With Jake Gyllenhaal, Rachel McAdams, Oona Laurence, Forest Whitaker, 50 Cent. Written by Kurt Sutter. Directed by Antoine Fuqua. Rated R for language throughout, and some violence. 123 minutes.
SOUTHPAW is a story we’ve seen many times before, but it’s acted with such heart and directed with such skill that it’s hard to resist. It’s a boxing story about redemption (see “Rocky”) with the bond between parent and child (see “The Champ”) at its core. Credit a solid cast and director Antoine Fuqua (“Training Day”) for keeping things taut despite a two-hour running time.
Billy Hope (Jake Gyllenhaal) is the undefeated light heavyweight champ, and he has a habit of taking a terrific beating before coming back for the win. He’s had a tough life but seems to be in a good place now. Having grown up in an orphanage, he’s married to Maureen (Rachel McAdams), another orphan he met there. They live an idyllic life with their daughter Leila (Oona Laurence).
Without going into details, Billy–who has relied on Maureen and his manager (50 Cent) to handle the details of his life–loses everything. Like a modern day Job, he finds himself stripped of his relationships, possessions, and his boxing career. Hitting rock bottom, he goes to a gym run by Tick Wills (Forest Whitaker) to begin the process of rebuilding and reclaiming his life.
As a story it’s melodramatic. However Jake Gyllenhaal–who gave a brilliant and underrated performance in last year’s “Nightcrawler”–makes Billy more than an inarticulate lug. He may not be the sharpest knife in the drawer but he appreciates what he had in terms of personal relationships and support and never pretends he did it all on his own. He has to get beyond the feelings of loss and humiliation if he’s going to get his life back.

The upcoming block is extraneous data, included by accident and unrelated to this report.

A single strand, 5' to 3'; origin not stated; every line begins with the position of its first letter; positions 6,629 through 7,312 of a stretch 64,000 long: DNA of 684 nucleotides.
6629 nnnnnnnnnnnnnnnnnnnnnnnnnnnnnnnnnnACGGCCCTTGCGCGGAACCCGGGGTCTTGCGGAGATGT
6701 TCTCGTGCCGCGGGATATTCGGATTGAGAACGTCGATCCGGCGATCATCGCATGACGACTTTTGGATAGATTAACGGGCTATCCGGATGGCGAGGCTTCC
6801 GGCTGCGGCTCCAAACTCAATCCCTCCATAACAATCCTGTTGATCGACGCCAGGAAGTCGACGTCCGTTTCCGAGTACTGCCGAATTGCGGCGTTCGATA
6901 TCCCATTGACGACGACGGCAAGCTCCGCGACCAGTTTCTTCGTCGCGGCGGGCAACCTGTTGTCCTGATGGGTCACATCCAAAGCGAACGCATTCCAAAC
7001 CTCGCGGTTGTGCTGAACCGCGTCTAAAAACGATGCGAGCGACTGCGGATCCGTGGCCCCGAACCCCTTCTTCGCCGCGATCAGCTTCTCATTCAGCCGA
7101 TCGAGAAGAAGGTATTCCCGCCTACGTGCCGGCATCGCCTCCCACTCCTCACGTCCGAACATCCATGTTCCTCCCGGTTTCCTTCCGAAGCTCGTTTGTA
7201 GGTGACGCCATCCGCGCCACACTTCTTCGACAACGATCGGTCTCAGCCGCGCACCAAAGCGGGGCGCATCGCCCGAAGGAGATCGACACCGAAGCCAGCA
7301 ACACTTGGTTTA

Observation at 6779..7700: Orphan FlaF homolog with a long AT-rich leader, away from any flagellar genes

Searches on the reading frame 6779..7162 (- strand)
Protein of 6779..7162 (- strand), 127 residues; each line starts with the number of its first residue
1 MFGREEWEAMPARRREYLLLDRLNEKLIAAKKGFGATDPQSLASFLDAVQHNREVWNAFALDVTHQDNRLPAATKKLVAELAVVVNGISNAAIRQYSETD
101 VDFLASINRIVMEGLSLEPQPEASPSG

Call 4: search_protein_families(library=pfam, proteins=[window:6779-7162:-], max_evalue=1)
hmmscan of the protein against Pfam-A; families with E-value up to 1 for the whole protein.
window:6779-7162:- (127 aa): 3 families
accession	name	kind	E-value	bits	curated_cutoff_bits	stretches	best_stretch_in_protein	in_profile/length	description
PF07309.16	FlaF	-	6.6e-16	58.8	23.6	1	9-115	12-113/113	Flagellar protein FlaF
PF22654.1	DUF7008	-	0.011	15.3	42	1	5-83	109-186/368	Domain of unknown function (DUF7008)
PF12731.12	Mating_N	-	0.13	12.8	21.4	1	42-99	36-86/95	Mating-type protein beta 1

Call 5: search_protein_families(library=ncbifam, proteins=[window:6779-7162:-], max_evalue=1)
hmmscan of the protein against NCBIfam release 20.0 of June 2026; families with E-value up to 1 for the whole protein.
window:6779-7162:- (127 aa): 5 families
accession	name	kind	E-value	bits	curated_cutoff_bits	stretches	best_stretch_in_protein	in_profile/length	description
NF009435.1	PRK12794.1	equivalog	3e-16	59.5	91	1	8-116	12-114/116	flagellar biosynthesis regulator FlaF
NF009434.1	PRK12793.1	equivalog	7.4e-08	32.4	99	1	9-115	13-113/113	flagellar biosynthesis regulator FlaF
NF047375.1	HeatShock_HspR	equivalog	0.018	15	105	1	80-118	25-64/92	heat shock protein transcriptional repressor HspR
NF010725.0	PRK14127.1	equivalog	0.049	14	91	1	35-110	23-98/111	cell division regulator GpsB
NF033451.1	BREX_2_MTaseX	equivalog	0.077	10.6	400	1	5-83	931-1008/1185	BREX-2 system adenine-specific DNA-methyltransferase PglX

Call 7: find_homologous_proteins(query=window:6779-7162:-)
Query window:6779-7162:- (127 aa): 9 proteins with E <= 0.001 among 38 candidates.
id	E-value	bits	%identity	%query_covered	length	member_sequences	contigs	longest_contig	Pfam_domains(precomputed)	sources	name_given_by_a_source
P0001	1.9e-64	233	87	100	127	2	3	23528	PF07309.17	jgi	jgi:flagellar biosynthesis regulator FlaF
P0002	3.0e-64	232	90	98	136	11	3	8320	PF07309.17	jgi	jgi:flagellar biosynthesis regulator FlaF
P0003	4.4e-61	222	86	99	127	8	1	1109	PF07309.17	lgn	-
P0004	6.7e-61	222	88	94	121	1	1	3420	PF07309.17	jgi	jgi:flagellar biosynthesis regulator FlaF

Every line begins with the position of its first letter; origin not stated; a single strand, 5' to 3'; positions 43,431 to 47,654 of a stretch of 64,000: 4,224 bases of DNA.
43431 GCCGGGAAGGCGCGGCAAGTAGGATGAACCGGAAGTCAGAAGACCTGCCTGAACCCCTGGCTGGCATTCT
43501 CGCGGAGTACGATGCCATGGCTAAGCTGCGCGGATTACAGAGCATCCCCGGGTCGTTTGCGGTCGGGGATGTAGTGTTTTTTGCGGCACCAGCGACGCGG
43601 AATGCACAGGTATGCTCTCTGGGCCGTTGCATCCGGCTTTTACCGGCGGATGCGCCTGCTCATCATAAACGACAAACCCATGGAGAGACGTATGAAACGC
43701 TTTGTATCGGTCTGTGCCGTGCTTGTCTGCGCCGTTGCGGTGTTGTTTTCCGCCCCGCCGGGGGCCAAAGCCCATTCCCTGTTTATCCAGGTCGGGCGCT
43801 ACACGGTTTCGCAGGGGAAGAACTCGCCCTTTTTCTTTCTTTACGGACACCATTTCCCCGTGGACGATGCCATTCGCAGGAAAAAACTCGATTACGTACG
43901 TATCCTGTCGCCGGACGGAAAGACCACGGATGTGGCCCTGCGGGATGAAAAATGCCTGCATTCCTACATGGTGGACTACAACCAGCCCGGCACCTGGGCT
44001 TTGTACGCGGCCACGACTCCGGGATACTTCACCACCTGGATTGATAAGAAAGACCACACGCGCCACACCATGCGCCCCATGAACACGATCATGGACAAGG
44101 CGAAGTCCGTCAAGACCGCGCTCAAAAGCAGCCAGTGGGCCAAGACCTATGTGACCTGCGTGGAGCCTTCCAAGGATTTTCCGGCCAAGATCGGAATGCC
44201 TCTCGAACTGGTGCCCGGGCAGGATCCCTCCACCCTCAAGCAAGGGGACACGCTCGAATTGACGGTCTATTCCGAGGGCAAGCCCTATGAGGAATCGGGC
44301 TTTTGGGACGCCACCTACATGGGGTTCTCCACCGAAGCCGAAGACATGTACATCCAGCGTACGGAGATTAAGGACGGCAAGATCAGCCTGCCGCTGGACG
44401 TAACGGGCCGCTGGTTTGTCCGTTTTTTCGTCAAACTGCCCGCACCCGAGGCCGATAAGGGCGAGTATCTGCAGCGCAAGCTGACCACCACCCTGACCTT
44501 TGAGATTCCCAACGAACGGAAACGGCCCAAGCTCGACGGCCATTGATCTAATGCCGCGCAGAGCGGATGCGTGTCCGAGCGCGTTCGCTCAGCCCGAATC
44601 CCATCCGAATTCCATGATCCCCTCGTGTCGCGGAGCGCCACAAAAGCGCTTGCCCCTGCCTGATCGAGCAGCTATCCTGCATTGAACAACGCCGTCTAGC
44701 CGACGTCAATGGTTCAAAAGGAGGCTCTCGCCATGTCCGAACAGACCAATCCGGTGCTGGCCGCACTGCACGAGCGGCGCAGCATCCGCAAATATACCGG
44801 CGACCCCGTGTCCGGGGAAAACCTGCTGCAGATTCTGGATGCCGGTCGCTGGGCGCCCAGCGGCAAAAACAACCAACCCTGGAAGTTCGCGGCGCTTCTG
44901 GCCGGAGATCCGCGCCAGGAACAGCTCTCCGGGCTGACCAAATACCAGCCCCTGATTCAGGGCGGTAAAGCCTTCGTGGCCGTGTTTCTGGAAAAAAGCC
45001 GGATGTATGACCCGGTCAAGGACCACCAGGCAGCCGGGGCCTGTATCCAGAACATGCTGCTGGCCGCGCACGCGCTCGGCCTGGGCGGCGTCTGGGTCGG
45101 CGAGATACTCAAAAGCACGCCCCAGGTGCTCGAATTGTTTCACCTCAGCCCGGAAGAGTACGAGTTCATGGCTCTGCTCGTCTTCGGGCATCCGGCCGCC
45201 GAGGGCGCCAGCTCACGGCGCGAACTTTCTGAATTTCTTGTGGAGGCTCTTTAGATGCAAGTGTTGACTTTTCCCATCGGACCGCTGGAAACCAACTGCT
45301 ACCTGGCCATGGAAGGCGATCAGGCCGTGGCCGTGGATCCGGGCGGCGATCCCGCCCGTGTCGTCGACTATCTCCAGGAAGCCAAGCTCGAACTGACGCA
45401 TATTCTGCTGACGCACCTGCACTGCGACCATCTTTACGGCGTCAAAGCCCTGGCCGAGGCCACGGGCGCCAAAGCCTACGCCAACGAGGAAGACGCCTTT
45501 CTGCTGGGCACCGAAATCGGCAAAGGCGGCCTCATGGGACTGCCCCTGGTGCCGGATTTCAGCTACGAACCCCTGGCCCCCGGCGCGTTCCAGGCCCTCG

McAdams swiftly sketches in a character whose bond to Billy comes as much from their shared background as their current success. Whitaker’s character is equally complex, trying to keep Billy at arm’s length while trying to instill a sense of pride in the poor kids working and learning at his gym. Good as they are– and they’ve very good–the amazing performance here is that of young Oona Laurence as Leila. The character’s relationship with her father evolves over the course of the story, and Laurence is never less than believable as the pre-teen reeling from the mess her life has become.
Fuqua’s direction goes from the personal to the pugilistic with ease. The boxing scenes are brutal. Where early on non-boxing fans (such as this reviewer) may view the scenes as barbarous, things change when Billy comes under Tick’s guidance. It may not change your mind about real-life boxing, but Tick’s argument that boxing is more about strategy than brute force becomes clear in the final bout, bloody though it is.
As an entry in the venerable boxing film genre, “Southpaw” is simply a modern evocation of tried-and-true plot points and characters. What it loses on lack of originality it more than makes up for in execution, making this one of the unexpected surprises of the summer movie season.•••
Daniel M. Kimmel is a veteran movie critic and author of a host of film-related books. His most recent book is “Shh! It’s a Secret: a novel about Aliens, Hollywood and the Bartender’s Guide.” He lives in Somerville, Massachusetts.